The University of Westminster is inviting London residents to fill in the London Green Space Survey to understand how people use, experience, and feel about public green space in London during the COVID-19 pandemic, and what impact this has on their health and wellbeing.
With many people no longer getting exercise from other parts of daily life such as walking to the Tube station to go to work, there is a risk of substantial decline in physical activity, potentially with a major impact on health.
Conversely, people have been encouraged to take daily exercise outside and this activity could be crucial for health and well-being, with many other reasons to leave the house gone, with, for example, pubs, many shops, and cinemas shut.
Through analysis of online survey research, and discourse analysis of public social media platforms such as Twitter, the researchers hope to explore Londoners’ experiences of using green and open space under social distancing conditions.
Combining quantitative and qualitative results, with a policy review on how London authorities that manage parks and open space are responding to the challenges of COVID-19, the researchers may be able to influence policy London-wide and at Borough level as it develops in these unprecedented times.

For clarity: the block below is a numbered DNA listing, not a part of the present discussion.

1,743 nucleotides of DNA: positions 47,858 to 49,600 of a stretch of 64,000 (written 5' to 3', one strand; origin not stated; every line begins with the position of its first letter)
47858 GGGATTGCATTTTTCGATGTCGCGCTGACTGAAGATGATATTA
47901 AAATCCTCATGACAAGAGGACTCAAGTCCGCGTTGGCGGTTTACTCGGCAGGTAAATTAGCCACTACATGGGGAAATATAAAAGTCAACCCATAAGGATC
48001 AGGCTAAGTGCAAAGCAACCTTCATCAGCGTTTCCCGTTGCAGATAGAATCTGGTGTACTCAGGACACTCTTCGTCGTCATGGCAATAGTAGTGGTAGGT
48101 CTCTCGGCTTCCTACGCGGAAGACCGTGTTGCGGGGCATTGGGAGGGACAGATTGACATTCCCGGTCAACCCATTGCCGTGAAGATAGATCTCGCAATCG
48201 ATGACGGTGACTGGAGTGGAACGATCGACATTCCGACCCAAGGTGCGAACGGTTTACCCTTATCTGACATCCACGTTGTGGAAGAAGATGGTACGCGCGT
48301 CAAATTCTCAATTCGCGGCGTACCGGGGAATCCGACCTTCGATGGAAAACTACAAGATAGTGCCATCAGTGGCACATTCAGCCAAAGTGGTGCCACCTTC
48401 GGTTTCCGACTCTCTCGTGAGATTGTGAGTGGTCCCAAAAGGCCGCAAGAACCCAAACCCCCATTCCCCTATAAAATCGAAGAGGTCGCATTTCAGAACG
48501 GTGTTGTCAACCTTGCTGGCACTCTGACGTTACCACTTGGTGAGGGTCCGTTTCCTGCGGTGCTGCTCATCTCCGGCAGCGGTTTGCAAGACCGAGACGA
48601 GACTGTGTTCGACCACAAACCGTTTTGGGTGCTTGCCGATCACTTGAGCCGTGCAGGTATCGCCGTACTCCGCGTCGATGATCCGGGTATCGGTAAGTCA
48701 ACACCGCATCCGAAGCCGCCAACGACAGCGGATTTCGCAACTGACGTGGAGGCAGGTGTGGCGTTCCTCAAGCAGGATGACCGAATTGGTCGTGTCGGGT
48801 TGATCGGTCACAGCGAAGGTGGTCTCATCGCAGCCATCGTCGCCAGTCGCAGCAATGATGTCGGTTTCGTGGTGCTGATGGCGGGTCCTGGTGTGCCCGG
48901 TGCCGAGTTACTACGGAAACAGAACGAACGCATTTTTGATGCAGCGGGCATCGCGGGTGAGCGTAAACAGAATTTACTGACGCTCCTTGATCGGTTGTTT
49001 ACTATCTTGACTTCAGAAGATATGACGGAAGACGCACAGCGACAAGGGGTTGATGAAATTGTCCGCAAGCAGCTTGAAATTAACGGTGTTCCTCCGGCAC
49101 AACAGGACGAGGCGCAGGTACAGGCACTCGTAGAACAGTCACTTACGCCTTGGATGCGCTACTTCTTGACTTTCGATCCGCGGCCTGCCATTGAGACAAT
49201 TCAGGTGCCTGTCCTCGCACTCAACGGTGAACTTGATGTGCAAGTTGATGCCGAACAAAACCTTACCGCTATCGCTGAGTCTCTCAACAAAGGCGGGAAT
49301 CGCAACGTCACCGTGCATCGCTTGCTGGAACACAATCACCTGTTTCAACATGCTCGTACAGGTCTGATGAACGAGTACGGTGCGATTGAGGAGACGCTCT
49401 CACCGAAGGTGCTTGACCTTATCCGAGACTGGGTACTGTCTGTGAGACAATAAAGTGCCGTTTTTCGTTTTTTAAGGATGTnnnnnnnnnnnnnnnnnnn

Those who take part in the online survey also have a chance to win £50 vouchers.
The study is funded by the Sustainable Cities and Urban Environments research community and is led by Dr Krystallia Kamvasinou, Senior Lecturer on the Urban Design MA, International Planning and Sustainable Development MA, Architecture MA, and Designing Cities: Planning and Architecture BA Honours courses, with Dr Rachel Aldred, Professor on the Transport and Planning Management MSc course and Director of the Active Travel Academy, from the School of Architecture + Cities, and Dr Nina Smyth, Senior Lecturer on the Psychology BSc Honours course, from the School of Social Sciences. Ameera Akl and Holly Weir, both PhD students in the School of Architecture + Cities, are Research Associates for the study.
Dr Kamvasinou said about the study: "Our research will show how important green space is for people’s wellbeing during the pandemic. People can use green space for daily exercise outside the home, cycling or running instead of catching the bus or tube, but also simply walking, meeting others, or relaxing in nature. The research can help local authorities develop better policies ensuring safe access to green space for all. We hope this may have lasting impact beyond the pandemic."
If you have any questions, please contact Dr Krystallia Kamvasinou at [email protected].